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Downtown Pleasanton lives up its name


209 Living

PLEASANTON — A pleasant Saturday farmers market outing awaits you in downtown Pleasanton.

The year round market held from 9 a.m. to 1 p.m. in the heart of Pleasanton’s downtown is as complete as they come with small farmers from coastal valleys, the Northern San Joaquin Valley and even locally in and around the Amador Valley bringing their freshest offers to sell amid a healthy mixture of other vendors offering specialized baked breads and flowers to other edible concoctions.

Why travel an hour from Manteca to visit a farmers market? There are at least 36 reasons. Those are the numbers of restaurants — excluding coffee spots such as Starbucks and Tully’s — that have enough variety to satisfy virtually any foodie’s cravings.

The best part is many have outdoor dining and you can browse a wide variety of shops either to work up an appetite or work lunch off. They range from boutiques, a Fleet Feet, and collectible stores to traditional stores such as a family-style hardware.

Each of the three dozen dining spots have unique options and ooze with ambiance whether it is al fresco dining or rich and warm interior settings.

But when it comes to setting standards, you can’t beat the Blue Agave Club that rightfully bills itself as the go-to place for high end Mexican cuisine.

They live up to their brag by taking traditional Mexican dishes that tend to get borderline run-of-the-mill in many restaurants and make them special as well as by offering unique signature creations. To give you an idea of pricing, the lunch menu as an example offers nine burrito choices ranging from dark chicken meat cooked in spices in an 8-inch flour tortilla wrapped around a variety of ingredients and topped with sauce and melted Jack Cheese for $14.95 to Bay Shrimp with Del Mar shop with the rest of the works for $18.95. All burritos ate served with fried black beans and rice. And that’s for starters.

Dinner is a tad pricier ranging from $21 to $29.95 for most entrees. The only item I can speak to honestly are the vegetarian enchiladas. The two I was served were light yet filling and definitely healthy. It is several cuts above a cheese enchilada — the typical meatless enchilada offering in most Mexican restaurants. It was filled with zucchini, carrots, bell peppers, onions, tomatoes, and corn and topped with red and green sauce. It is served with rice and friend into beans.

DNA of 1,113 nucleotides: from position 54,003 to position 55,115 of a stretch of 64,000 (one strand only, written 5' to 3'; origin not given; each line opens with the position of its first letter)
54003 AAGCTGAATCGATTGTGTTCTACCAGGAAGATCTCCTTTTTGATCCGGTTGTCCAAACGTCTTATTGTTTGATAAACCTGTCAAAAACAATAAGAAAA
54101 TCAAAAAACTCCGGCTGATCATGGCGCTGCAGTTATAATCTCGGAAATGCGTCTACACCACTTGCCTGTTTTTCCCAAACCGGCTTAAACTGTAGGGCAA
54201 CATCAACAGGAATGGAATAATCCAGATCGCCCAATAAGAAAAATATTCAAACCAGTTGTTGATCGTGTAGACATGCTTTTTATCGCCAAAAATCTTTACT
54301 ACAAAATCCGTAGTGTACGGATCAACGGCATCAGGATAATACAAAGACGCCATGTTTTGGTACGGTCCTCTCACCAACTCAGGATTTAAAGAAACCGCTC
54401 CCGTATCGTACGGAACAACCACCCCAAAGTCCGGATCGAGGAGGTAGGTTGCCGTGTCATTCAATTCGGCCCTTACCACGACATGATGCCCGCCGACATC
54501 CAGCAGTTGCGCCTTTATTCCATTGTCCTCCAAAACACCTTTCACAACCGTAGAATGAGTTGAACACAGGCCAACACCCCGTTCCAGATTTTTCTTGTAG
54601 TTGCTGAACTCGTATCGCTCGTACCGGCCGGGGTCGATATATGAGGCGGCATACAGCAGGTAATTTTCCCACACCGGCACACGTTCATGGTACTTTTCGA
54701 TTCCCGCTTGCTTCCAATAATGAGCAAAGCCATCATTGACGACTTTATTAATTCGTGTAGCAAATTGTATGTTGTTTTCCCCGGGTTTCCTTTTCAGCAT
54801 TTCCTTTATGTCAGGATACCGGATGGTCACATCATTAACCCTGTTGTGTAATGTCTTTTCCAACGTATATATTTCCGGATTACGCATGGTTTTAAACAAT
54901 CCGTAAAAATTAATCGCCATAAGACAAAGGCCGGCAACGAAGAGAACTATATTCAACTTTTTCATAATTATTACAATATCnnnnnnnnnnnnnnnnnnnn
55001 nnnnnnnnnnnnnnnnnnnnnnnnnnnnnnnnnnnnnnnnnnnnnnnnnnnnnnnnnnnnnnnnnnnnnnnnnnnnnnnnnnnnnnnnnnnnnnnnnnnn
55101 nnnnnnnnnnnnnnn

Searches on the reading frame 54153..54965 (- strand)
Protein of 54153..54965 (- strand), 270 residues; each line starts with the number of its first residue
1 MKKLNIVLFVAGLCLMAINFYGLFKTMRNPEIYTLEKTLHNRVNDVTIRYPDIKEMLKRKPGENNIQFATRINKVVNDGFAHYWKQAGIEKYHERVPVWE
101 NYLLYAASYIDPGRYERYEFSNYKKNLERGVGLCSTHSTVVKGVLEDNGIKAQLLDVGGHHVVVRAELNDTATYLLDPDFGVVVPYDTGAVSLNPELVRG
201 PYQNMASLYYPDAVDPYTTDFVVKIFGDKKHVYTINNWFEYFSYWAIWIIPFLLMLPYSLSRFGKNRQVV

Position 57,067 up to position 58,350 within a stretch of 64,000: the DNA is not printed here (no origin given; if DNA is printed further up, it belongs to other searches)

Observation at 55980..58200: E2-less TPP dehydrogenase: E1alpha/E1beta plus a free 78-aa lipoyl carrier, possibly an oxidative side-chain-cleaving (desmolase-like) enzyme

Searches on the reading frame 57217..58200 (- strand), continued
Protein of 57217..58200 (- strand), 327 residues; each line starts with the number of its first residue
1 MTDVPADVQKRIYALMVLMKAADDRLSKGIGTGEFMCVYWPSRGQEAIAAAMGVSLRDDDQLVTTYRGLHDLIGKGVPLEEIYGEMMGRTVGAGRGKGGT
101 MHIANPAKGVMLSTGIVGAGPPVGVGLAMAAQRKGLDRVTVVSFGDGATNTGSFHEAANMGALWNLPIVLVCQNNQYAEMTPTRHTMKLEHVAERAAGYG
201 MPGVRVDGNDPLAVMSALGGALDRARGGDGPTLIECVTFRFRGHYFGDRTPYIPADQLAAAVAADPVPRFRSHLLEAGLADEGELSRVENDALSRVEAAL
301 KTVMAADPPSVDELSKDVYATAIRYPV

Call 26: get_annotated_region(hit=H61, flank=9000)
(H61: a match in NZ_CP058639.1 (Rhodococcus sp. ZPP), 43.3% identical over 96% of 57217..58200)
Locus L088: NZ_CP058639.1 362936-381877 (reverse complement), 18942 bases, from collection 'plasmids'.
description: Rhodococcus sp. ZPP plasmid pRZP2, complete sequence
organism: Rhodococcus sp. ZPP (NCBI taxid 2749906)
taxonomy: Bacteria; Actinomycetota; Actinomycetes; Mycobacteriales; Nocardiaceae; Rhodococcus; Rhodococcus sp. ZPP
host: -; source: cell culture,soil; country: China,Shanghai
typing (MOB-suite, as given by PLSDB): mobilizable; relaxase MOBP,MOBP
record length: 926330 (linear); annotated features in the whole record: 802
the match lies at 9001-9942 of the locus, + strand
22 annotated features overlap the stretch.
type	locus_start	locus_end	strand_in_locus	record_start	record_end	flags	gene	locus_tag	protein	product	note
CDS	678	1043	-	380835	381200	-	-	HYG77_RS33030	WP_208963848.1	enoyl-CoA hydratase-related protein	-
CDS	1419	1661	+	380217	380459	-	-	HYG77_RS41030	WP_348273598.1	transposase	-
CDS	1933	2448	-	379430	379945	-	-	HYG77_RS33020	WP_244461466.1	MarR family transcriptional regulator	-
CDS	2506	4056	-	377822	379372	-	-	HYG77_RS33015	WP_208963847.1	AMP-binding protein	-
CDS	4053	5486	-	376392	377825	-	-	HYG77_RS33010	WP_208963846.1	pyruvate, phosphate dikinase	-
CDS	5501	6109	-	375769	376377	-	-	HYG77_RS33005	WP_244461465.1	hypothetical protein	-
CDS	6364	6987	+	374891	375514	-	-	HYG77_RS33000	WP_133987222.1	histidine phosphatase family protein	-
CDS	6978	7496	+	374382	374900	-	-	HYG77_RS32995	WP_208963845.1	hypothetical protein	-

Then there is the stunning remodeled home that serves as the restaurant. But by far the best ambiance is the massive outdoor dining court in the front yard under massive shade trees separated from the Main Street foot traffic by a white picket fence. The people watching and outdoor dining experience matches the cooking and presentation of the food.

 There is a reason why reservations are recommended. The restaurant’s website is at

The Pleasanton Downtown Association has an incredible user friendly website at that lists all shops and restaurants with basic information and even hours as well as quick links to individual websites. The site also lists what seems to be a never ending list of reasons for people to go to downtown Pleasanton through special events such as the April 15 Bunny Hop Scavenger Hunt and monthly midweek street parties in the evening of the first Wednesday of each month to weekly summer concerts.

Downtown Pleasanton is always bustling with people proving the best way to get to someone’s heart just may be through their stomach along with a healthy dash of entertainment window and store browsing (that often leads to purchases) and people watching.

One bit of advice. If you opt to combine a Saturday excursion to downtown Pleasanton  with a trip to the farmers’ market you might want to bring along an ice chest for your more perishable purchases as the temperatures start kicking up.


To contact Dennis Wyatt, email